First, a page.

Major Russian seafood company suspends business amid economic crisis

The logo for Vityaz-Avto

Petropavlovsk-Kamchatsky Russia-based seafood company Vityaz-Avto has stopped production and sales of semi-finished and finished seafood products, and closed its brand shops, for at least one year amid the pending economic crisis in the country.

Media in the Kamchatka region of Russia reported the company closed its shops across the area. The closure is a continuation of a trend for the company: as of early 2022, there were three shops instead of the seven that the company had at the start of 2020 – prior to the onset of the COVID-19 pandemic.

Vityaz-Avto is a major company in the Russian Far East catching a variety of species, mostly salmon, navaga, and pollock, as well as running processing facilities with a daily output of 120 metric tons (MT).  

The company, through its own retail outlets, had been selling two brands: Mirandel and Kamvita. Mirandel is targeted at high-end customers, while Kamvita is more general, targeted to a wider audience. Under the brands, the company manufactured a range of products including humpback salmon roe, slices of salted sockeye salmon, slices of smoked chum salmon, and fillet, fish mince, and frozen fish.

A representative of the company told the press that the decision to close the shops was caused by the consequences of the changes in the country’s economic situation – largely caused by Russia’s invasion of Ukraine and the ensuing economic sanctions levied against the country.

“We had been producing premium seafood that required high prime costs. In the current situation – the high interest rate, the volatility of the national currency, controversial relationships of Russia with other countries – we see a declining demand for our brands and an increase in production costs,” the representative told “The trend is caused by increasing costs for energy, among other things. So, it’s difficult for us to compete with cheaper products. We have stopped the production for a period of a year which leads to the closure of the retail outlets”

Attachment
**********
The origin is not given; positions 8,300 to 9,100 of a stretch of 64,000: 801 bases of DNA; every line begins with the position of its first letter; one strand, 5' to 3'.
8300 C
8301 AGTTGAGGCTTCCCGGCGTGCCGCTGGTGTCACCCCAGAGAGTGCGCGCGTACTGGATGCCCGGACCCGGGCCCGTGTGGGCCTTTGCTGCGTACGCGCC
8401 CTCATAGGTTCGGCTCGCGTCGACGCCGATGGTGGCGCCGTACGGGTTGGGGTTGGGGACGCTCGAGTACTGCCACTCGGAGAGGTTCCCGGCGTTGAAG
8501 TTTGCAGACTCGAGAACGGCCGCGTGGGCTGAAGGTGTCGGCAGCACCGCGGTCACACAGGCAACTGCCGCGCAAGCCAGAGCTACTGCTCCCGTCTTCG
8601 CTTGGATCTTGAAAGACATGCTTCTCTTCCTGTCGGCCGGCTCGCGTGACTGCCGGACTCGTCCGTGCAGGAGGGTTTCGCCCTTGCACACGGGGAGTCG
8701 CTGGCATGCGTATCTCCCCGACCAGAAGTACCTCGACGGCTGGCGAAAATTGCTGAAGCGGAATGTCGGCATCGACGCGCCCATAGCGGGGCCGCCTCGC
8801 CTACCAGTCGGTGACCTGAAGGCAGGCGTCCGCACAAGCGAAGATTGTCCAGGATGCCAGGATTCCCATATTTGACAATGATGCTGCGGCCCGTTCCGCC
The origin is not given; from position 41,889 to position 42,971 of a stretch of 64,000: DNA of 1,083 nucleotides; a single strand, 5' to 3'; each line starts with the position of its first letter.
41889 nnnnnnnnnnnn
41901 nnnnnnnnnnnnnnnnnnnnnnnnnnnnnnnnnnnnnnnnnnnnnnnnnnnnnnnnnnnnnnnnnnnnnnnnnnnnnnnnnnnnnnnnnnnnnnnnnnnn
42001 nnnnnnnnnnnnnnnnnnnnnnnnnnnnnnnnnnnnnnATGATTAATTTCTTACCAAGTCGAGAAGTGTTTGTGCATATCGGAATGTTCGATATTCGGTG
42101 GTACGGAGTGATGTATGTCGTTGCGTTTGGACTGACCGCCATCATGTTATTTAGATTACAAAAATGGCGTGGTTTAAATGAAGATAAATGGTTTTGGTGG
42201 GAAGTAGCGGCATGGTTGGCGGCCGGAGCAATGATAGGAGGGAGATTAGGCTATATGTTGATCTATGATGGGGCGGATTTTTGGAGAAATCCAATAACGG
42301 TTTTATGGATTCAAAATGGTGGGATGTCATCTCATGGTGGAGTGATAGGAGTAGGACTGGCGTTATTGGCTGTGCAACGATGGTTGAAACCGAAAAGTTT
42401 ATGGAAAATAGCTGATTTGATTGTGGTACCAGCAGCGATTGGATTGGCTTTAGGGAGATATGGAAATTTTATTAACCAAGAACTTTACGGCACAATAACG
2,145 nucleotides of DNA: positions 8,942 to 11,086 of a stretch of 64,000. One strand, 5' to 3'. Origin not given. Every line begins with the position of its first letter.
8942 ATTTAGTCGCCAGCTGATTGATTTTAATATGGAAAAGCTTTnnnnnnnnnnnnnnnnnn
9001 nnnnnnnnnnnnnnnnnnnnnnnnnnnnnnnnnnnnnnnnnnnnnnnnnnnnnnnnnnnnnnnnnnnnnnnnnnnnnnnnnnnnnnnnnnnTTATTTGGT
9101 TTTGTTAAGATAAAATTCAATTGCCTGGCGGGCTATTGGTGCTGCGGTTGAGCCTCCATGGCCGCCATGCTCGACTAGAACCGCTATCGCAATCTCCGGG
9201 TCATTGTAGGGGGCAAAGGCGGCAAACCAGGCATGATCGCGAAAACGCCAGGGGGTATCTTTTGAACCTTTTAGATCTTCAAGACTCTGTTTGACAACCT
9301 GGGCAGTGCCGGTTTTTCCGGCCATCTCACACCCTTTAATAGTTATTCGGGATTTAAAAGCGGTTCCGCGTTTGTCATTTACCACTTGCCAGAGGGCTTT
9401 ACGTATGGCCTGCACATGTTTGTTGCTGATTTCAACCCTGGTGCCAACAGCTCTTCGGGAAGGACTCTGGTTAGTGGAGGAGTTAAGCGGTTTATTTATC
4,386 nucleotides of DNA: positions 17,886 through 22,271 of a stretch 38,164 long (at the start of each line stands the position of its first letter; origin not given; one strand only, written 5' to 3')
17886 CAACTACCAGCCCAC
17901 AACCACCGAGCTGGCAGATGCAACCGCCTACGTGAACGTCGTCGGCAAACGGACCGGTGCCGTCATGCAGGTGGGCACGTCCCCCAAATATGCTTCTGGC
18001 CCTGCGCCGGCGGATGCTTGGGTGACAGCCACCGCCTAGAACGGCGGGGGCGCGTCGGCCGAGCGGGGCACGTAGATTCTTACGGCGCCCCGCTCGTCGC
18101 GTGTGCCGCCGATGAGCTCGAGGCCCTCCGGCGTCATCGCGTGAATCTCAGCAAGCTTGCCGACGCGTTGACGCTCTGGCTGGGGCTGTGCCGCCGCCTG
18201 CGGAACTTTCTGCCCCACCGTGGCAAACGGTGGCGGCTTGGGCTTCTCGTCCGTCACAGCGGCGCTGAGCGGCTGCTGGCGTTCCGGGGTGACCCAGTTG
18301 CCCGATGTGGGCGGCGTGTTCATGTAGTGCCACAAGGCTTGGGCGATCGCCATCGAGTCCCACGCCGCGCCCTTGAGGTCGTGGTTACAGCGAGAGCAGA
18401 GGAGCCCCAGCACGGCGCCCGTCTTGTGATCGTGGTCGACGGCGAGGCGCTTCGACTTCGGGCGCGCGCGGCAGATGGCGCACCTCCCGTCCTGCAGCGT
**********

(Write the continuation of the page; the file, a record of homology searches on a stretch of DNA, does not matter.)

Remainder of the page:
Russia’s Kamchatka region in the country’s far east is the source of the lion’s share of Russia’s 5 million MT catch. However, the region has a population of just 320,000 residents and is extremely far from Russia’s population center, making it difficult for the country to ship its seafood domestically. For perspective, the distance from Kamchatka to Moscow is slightly further than the distance from Kamchatka to Los Angeles – over 6,500 kilometers.

The region has poor transportation infrastructure, and Russia has mulled transport subsidies to offset the logistical challenge of shipping seafood to the country’s populations centers – and shipping needed equipment back.

Despite the crisis, and the initially challenging conditions, Vityaz-Avto has a good chance to survive the turbulent times that have come following Russia’s invasion of Ukraine. In 2021, Russian group AFK Systema reportedly acquired a stake in the company, aiming to build an asset for a subsequent sale. Business newspaper Vedomosti wrote the net profit of Vityaz-Avto in 2020 was RUB 1 billion (USD 17.2 million, EUR 16.1 million).  


Want seafood news sent to your inbox?

You may unsubscribe from our mailing list at any time. Diversified Communications | 121 Free Street, Portland, ME 04101 | +1 207-842-5500